I’ve been away. I found myself back in the workforce after two years of setting my own schedule and working piece-meal on various projects, mostly in the non-profit sector. And by non-profit I mean “no profit” . . . not because non-profits don’t pay, but because writing, so far for me, doesn’t pay.
So I am back in the workforce as I said and I have to admit I’ve got a really great job. Five or so days a week I drive to the edge of the Pacific Ocean and direct the day-to-day operations, big and small, of one of the west coast’s still operational lighthouses. I get a good salary and the work is awesome.
Prior to getting this gig I was putting a lot of hope on my writing. I’d love to be a successful full-time writer just like most of the rest of you. It’s a dream, a goal, and a passion. But with all of the hope I’ve been putting on my writing there has also been a lot of pressure. And this is why, to-date, it’s failing.
Nooooow, that isn’t fair to say. My writing isn’t failing. In fact, I’m making a lot of small in roads on the dream, such as being selected for the Ekphrasis project (see post here). Furthermore, I’m getting more and more editor commentary on my stories. The writing itself isn’t bad, they say, but the storytelling has a ways still to go. Simply stated, my stories just aren’t ready.
When I was working before, and wishing I was writing and not working, I imagined one day I would climb out of the working world on the backs of my fiction and then revel forevermore in the success of a dream fulfilled. When I left the workforce, not on the backs of my stories, I still had a lot of story writing work to do, so I gave myself a small window in which to make the dream happen. I didn’t exactly meet my goal nor did I hold out as a starving artist and eschew my responsibilities for the sake of my art. I think it’s a good thing I didn’t (or I would truly be starving).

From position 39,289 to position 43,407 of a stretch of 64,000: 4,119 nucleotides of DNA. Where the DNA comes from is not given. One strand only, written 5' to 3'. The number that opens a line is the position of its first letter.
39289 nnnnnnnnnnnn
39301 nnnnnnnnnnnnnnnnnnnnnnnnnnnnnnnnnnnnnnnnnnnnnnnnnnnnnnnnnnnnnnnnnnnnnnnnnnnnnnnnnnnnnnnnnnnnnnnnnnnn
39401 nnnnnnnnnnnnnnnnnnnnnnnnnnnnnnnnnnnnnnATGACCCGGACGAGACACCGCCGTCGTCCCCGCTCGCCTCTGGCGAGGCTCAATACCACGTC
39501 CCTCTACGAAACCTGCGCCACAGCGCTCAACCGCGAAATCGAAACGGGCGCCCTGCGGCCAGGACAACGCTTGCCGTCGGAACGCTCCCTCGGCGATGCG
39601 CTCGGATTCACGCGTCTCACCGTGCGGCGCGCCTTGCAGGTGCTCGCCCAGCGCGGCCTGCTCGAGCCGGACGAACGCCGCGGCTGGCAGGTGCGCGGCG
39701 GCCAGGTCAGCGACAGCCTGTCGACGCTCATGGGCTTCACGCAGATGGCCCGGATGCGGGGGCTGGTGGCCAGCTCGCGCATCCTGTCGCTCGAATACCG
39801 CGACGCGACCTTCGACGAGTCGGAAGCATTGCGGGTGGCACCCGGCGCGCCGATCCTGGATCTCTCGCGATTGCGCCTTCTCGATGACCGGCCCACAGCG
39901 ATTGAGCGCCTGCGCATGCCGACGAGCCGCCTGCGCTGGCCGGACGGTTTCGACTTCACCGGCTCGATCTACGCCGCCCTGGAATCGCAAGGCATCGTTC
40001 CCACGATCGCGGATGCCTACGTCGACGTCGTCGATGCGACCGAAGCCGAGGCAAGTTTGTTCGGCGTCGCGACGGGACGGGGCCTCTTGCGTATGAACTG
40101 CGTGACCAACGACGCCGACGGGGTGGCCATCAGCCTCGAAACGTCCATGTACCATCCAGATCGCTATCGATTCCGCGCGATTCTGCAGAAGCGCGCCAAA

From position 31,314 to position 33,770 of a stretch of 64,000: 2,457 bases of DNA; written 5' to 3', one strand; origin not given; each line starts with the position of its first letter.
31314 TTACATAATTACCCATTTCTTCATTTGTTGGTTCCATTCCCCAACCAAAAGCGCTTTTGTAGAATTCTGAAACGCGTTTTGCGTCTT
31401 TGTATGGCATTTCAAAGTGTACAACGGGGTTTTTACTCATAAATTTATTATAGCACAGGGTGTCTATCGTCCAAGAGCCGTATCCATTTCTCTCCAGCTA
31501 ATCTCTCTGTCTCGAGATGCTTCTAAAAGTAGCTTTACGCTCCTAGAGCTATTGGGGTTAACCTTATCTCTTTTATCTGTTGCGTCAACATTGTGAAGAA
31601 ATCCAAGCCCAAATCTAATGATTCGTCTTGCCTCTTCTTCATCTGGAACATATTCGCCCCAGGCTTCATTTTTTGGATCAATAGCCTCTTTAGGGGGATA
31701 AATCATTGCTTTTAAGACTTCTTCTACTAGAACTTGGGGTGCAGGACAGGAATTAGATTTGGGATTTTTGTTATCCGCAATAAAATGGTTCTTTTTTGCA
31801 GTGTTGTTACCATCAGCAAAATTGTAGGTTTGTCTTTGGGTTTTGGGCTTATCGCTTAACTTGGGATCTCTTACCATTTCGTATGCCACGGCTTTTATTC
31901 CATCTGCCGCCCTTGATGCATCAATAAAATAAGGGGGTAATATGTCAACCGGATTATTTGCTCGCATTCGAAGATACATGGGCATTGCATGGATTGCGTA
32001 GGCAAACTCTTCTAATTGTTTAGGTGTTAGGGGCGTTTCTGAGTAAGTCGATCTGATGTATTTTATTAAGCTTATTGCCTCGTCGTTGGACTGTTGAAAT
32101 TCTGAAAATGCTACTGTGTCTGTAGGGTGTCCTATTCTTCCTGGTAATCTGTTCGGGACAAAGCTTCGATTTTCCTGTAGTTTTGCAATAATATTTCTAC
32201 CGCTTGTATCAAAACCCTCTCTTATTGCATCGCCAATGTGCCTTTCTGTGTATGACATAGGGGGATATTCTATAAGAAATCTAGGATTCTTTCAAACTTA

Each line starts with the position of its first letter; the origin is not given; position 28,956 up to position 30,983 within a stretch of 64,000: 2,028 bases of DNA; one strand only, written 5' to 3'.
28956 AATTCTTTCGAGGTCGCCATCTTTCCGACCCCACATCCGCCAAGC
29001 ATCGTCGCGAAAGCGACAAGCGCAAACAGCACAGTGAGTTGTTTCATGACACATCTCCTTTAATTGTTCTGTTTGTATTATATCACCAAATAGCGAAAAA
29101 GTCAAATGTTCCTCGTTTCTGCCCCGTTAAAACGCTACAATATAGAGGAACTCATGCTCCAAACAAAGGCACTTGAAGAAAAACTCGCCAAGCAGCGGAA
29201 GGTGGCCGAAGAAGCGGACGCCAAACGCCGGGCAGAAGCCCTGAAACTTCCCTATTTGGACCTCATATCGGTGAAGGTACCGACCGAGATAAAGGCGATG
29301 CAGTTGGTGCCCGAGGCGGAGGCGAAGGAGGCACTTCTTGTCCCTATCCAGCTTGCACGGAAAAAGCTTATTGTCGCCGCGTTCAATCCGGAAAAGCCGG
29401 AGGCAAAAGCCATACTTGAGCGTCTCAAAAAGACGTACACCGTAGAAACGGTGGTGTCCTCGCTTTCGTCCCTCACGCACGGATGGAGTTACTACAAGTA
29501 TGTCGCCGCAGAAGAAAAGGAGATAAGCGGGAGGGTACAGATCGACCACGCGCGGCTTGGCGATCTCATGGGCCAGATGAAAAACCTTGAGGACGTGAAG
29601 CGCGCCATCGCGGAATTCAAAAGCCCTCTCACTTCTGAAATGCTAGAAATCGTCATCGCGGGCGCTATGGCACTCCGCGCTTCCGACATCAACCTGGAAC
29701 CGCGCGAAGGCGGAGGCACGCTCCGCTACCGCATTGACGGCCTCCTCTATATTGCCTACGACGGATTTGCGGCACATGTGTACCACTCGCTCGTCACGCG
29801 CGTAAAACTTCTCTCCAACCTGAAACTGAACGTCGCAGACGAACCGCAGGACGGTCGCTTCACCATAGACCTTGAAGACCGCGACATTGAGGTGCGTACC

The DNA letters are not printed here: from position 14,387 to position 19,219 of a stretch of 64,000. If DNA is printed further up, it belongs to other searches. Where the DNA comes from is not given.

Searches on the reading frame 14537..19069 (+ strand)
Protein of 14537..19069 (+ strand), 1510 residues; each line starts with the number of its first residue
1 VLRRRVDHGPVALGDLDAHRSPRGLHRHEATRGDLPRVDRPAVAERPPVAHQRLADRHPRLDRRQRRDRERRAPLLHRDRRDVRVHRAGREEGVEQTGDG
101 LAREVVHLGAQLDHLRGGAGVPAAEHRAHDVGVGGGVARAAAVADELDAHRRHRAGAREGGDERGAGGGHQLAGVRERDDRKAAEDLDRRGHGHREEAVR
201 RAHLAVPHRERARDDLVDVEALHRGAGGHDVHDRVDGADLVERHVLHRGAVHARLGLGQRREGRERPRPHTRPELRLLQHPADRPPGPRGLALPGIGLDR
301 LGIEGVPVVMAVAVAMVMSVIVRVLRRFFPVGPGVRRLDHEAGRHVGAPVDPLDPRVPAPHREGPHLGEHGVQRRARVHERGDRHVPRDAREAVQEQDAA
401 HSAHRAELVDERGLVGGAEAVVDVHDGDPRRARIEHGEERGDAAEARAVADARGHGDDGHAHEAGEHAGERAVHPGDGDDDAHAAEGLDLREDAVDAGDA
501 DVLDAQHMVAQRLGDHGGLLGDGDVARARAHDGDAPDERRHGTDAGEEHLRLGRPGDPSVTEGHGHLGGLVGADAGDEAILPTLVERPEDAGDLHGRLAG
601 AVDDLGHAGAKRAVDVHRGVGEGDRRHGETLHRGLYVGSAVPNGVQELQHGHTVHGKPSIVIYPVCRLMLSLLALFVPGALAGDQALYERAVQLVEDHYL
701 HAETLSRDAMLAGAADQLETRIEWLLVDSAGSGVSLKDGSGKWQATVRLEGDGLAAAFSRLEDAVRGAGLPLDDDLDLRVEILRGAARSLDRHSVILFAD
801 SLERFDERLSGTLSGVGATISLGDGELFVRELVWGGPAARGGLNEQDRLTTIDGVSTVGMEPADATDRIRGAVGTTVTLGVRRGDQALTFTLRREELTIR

Now that I am gainfully employed and the pressure to sink or swim is off, I have come to the realization that it takes a good long time to get a story right. The urge to revise once and ship a story off is probably the biggest mistake unpublished writers make. We want that sweet nectar so bad that we’re willing to lie to ourselves in order to move the process along. And then we’re surprised when things don’t go the way we want. We blame idiot editors for being short-sighted rather than recognizing for ourselves that we have not done our due diligence.
I am now on the “no hurry schedule.” I’ve been on it for about a week-and-a-half. I just made up the name tonight. Anyway, the “no hurry schedule” is just what it sounds like. I am in no hurry to send anything out. I am willing to think, and think, and think about my story until I can find a way to push the whole thing to a different level. As satisfied as I might be with the current project, I know in my heart, and yes, my gut, that things can go beyond everything I’ve imagined to this point. The thing is, we all have a notion of the story we want to tell. It has a feeling and an energy and is dead-on a great story. But getting it to the point of our ideal is akin to mining for gold ore. We know there’s a sweet spot under all that dirt, but we’re not going to reach it without doing a lot of digging.
I said “a lot,” and by that I don’t mean “not a lot.”
Raise your hand if you’ve ever composed a story, just one story, that reads like it felt when you first imagined it. Now put your hand down – I can’t actually see you. If you did raise your hand then good for you. You are probably published, even if it’s in some obscure college lit. mag and we’re all proud of you like Little Lebowski Urban Achievers. For the rest of us, however, I’m pretty sure we’ve never gotten there. Close, maybe, but this ain’t hand grenades.
The point is, writing takes time to mature. It matures in our minds after we’ve written eighteen drafts and left it alone for three weeks. It matures in the re-reading we do when we go back for draft nineteen. As long as we’re asking hard questions then the writing is maturing, and so are we.
It’s the “no hurry schedule.” Better not to hurry, but to be fair to your craft, and in time to reap the rewards of all that work, than to usher your fledglings out of the nest only for them to fall into the drooling maw of house cat hellions. None of us are so good we can’t benefit from easing off a little. We didn’t mature in a week. Our writing isn’t going to grow much faster.